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Islamic State Seizes Syria's Ancient Town Of Palmyra

Islamic State (IS) fighters have taken full control of the ancient city of Palmyra and have entered the UNESCO World Heritage site containing prized ruins.

The British-based Syrian Observatory for Human Rights said on May 21 that the extremist group now controlled about half of Syria's territory.

It said regime troops pulled back from positions in and around Palmyra, including from an intelligence outpost, a military air base, and a prison following clashes that have killed at least 100 pro-government fighters.

The ruins at Palmyra are one of the world's most renowned historic sites and there were fears the extremists would destroy them as they did major archaeological sites in Iraq.

The city is famous for its 2,000-year-old towering Roman-era colonnades and other ruins and priceless artifacts. Before the war, thousands of tourists a year visited the remote desert outpost.

The fall of the town to the Islamic State group after a week of fighting was an enormous loss to the government, not only because of its cultural significance, but because it opens the way for the extremists to advance to key government-held areas, including Damascus and the Syrian coast to the south.

Next to it are also important gas and oil fields in the country's central region.

With the fall of Palmyra, IS now controls about 40 percent of Syria and almost all of the country's oil fields, which are a major source of revenue for the militant group.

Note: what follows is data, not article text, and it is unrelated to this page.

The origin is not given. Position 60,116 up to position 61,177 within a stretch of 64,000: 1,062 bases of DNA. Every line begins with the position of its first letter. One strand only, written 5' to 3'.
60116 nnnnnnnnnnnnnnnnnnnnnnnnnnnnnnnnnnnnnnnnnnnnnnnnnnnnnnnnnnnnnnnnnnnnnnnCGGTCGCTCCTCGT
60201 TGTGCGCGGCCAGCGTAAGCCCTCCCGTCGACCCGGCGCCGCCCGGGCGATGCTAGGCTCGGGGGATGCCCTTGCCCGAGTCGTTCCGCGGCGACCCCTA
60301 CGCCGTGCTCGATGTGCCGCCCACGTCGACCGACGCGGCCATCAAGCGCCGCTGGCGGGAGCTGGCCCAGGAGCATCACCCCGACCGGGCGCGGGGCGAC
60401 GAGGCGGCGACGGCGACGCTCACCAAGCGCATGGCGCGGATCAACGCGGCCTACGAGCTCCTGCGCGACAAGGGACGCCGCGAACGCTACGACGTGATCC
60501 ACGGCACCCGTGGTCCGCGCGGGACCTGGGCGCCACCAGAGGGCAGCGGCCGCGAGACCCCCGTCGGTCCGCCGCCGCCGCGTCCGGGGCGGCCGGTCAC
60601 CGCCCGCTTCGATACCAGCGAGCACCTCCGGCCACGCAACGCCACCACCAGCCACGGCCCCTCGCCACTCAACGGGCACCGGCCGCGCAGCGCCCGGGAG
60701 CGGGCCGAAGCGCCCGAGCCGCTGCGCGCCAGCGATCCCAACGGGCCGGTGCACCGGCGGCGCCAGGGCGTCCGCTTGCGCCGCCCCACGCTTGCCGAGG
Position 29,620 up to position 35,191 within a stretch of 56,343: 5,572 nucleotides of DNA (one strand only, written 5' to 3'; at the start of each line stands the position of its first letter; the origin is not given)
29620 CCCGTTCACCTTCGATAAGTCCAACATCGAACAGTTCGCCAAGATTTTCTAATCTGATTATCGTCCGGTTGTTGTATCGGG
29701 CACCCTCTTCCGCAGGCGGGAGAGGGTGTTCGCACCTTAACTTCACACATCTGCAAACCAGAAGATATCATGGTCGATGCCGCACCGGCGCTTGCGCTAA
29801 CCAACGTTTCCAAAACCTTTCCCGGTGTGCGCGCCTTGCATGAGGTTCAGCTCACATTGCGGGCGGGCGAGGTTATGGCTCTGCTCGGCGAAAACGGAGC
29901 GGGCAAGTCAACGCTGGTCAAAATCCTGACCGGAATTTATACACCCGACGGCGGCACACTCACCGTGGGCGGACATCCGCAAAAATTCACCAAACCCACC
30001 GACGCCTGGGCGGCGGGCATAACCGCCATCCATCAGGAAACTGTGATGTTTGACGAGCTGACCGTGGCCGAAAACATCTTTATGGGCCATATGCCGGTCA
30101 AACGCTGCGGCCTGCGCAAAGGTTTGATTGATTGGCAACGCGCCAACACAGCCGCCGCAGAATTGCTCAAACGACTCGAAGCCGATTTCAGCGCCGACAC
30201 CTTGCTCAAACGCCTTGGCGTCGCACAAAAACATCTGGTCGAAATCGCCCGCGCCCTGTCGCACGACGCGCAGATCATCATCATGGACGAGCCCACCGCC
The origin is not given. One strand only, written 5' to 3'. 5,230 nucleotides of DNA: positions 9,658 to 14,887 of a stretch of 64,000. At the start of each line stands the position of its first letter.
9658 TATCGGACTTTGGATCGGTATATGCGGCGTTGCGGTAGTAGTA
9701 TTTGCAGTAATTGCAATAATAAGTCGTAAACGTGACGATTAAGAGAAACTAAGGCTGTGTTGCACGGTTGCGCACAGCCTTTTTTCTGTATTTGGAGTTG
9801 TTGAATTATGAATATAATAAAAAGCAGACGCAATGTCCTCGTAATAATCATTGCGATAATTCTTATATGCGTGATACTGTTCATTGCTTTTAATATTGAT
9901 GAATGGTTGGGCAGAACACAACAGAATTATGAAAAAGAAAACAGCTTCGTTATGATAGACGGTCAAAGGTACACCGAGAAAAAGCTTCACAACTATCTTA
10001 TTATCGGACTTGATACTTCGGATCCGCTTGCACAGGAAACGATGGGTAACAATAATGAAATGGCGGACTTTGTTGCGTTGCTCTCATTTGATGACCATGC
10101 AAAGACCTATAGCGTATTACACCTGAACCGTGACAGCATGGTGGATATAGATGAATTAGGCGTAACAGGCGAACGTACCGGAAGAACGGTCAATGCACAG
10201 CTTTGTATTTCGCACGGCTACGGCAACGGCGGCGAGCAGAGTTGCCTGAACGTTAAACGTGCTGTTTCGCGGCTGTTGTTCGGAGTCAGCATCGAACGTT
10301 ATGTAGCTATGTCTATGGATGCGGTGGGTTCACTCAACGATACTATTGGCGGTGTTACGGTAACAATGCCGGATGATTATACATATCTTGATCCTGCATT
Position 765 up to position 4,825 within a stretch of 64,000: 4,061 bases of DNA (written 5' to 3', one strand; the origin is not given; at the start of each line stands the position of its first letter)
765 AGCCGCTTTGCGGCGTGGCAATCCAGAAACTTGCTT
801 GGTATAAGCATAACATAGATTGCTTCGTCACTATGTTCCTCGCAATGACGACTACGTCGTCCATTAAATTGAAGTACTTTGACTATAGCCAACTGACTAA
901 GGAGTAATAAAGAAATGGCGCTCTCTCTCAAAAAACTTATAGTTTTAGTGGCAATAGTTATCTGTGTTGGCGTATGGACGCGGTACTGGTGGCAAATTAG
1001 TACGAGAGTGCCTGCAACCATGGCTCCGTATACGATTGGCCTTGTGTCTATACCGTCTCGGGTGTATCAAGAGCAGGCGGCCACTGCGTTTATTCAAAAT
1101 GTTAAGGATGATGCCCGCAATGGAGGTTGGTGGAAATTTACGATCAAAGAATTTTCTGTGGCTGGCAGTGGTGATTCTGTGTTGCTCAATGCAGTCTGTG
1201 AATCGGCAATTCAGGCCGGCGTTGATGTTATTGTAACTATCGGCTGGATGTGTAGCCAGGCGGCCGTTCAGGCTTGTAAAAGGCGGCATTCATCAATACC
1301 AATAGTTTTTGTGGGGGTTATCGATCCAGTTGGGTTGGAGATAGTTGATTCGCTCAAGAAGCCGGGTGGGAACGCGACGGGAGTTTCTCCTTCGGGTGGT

There are fears the IS militants would destroy the ruins as they did major archaeological sites on Iraqi territory.

"I am terrified," said Maamoun Abdulkarim, Syria's director-general of antiquities and museums. "This is a PR battle for Daesh, and they will insist on scoring victory against civilization by destroying" the ancient ruins, he said, using the Arabic acronym for the group.

The fall of Palmyra just days after Islamic State fighters seized the strategic Iraqi city of Ramadi showed the extremists' ability to advance on multiple fronts at opposite ends of a sprawling battlefield that spans the two countries. It also erased any sense that recent IS losses in Tikrit and elsewhere had dealt a major blow to the militants.

The Syrian Observatory for human rights reported that government forces collapsed in the face of IS attacks and withdrew from the town late May 20. Beibares Tellawi, an activist in Homs province, confirmed IS was in control of the town.

He said the militants had reached the notorious Tadmur prison, where thousands of Syrian dissidents have been imprisoned and tortured over the years. The government evacuated what it considered its most important prisoners days ago, but the fate of the rest of the 1,000 or so prisoners was not immediately known.

Syrian state TV acknowledged that pro-government forces had withdrawn from Palmyra, and the IS-affiliated Aaamaq News Agency reported the town was "under the complete control of the Islamic State fighters."

IS fighters had also seized control of the Jazl oil field in the Homs countryside, the Aaamaq report said.

Homs governor Talal Barazzi earlier reported that at least 19 people had died in fighting before the miltants assumed control of the city, including seven civilians and 12 pro-government militiament known as National Defense Forces.

Abdulkarim said workers were able to save hundreds of statues and masterpieces from Palmyra that were transported to safe houses in Damascus.

"But how do you save colonnades that weigh a ton? How do you save temples and cemeteries and, and, and. . .?" he asked.

He appealed to the international community to declare "a red line" around Palmyra and called on the U.S.-led coalition to "at least prevent IS convoys from reaching it."

With reporting by Reuters and dpa
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